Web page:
February 13, 2009
TT: Land of nightmares
I'm back in New York and making the theatrical rounds after a long absence. Today's Wall Street Journal drama column is accordingly devoted to three off-Broadway productions, Lynn Nottage's Ruined, the Classic Stage Company's production of Uncle Vanya, and the Irish Repertory Theatre's revival of Brian Friel's Aristocrats. Here's an excerpt.
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Lynn Nottage writes political plays--or, rather, plays about people whose lives have been touched by politics. This crucial distinction is what makes her a playwright rather than a propagandist, and "Ruined," in which she shows us what things have come to in the bloody, brutal land that dares to call itself the Democratic Republic of Congo, leaves no doubt that the author of "Intimate Apparel" and "Crumbs from the Table of Joy" is one of the best playwrights that we have.
Inspired by Bertolt Brecht's "Mother Courage," "Ruined" is set in a small-town brothel run by Mama Nadi (Saidah Arrika Ekulona), a ruthless businesswoman who is as hard as nails and as coarse as rock salt. Though her homeland has been reduced to the state of nature by the insane nihilism of Central African politics, she keeps the war of all against all at bay by insisting that her customers check their bullets at the door. To that door comes Sophie (Condola Rashad), a homeless teenager who has been "ruined," meaning that her genitalia have been mutilated by rapists. Unable to prostitute herself, Sophie instead keeps Mama Nadi's books, sings for her supper (very beautifully, too) and dreams of a day when the "bush laws" that have laid waste to her battered flesh will somehow be repealed.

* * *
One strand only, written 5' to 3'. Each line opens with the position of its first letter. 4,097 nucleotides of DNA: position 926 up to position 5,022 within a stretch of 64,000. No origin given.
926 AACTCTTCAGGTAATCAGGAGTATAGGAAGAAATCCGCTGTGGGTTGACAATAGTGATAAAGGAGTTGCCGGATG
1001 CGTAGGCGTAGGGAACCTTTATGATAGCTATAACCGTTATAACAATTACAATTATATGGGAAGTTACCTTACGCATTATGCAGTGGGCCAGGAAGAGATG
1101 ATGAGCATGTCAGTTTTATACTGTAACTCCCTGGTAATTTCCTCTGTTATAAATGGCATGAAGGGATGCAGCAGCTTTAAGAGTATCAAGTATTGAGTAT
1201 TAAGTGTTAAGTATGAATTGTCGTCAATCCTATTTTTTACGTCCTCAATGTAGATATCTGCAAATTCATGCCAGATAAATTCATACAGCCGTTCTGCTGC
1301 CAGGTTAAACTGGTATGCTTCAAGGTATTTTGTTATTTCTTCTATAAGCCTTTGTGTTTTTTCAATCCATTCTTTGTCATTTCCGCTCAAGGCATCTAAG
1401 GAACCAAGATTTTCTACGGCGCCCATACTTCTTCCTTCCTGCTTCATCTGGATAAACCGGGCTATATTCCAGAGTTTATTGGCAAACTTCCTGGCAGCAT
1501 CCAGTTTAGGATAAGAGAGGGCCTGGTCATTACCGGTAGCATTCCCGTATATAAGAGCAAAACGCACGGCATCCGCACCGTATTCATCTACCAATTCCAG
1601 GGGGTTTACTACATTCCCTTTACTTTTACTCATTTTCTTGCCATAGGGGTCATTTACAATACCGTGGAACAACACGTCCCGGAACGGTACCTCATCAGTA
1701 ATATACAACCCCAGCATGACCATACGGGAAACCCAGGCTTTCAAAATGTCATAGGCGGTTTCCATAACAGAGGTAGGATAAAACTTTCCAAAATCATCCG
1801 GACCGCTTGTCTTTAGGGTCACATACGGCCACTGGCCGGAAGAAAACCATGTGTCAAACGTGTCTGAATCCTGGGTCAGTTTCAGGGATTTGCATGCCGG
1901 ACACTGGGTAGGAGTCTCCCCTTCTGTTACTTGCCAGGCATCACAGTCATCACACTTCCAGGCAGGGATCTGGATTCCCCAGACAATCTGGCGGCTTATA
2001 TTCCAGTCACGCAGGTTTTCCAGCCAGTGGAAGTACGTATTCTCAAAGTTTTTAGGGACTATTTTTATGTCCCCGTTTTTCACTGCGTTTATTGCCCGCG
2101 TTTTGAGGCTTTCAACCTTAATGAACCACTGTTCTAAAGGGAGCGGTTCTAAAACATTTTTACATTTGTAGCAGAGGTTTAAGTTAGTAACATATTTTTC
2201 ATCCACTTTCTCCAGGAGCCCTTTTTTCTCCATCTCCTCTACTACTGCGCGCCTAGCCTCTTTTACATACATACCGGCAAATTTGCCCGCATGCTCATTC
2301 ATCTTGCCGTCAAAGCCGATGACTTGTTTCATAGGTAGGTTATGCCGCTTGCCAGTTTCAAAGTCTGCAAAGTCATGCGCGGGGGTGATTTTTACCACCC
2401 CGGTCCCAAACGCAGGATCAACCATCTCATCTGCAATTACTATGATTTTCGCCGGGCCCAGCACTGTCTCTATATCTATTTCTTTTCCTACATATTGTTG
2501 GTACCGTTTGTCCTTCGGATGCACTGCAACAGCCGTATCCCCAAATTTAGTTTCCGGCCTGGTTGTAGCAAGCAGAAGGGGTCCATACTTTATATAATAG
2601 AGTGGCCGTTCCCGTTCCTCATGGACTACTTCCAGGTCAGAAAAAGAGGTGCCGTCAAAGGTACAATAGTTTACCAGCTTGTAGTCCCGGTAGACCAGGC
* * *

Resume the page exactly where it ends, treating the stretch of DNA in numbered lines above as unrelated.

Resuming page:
All this is tough and truthful stuff, and it is to Ms. Nottage's infinite credit that she does not present it as an illustrated lecture but instead uses the terrible realities of Congolese life as the raw material of an immensely compelling human drama about the lives and hopes of her characters, each of whom is portrayed not as a political cartoon but as a recognizable person....
Anton Chekhov has been all over town this season. First came the recent Broadway production of "The Seagull," then the Bridge Project's "Cherry Orchard," and now Classic Stage Company's "Uncle Vanya." Like its predecessors, this "Vanya" is a flawed enterprise whose defects arise from what I assume to be a specifically directorial decision: The acting is jarringly contemporary, the décor unabashedly traditional. Denis O'Hare's flip, whiny Vanya could have stepped straight off the set of a Woody Allen movie, while Peter Sarsgaard's blasé Astrov sounds like John Malkovich. Austin Pendleton, the director, is a gifted artist (he wrote "Orson's Shadow") who knows his Chekhov, but I can't see how the performances he's drawn from his equally gifted cast are supposed to hook up with Santo Loquasto's old-fashioned country-house set and Suzy Benzinger's pre-revolutionary costumes....
Not only has Brian Friel adapted several of Chekhov's plays, but he's written one of his own. "Aristocrats" is just the sort of play that the master himself might have penned had he passed his youth in 20th-century Ireland instead of 19th-century Russia. A near-plotless 1979 study of a family whose once-wealthy members have receded into shabby gentility, "Aristocrats" is one of Mr. Friel's most complex portraits of how the Irish grappled with--or tried to ignore--the coming of modernity. That makes the play a natural for the Irish Repertory Theatre, my favorite Off-Broadway company, and Charlotte Moore's staging is an admirably straightforward piece of work that makes its dramatic points with discreet clarity....
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Read the whole thing here.
Posted February 13, 2009 12:00 AM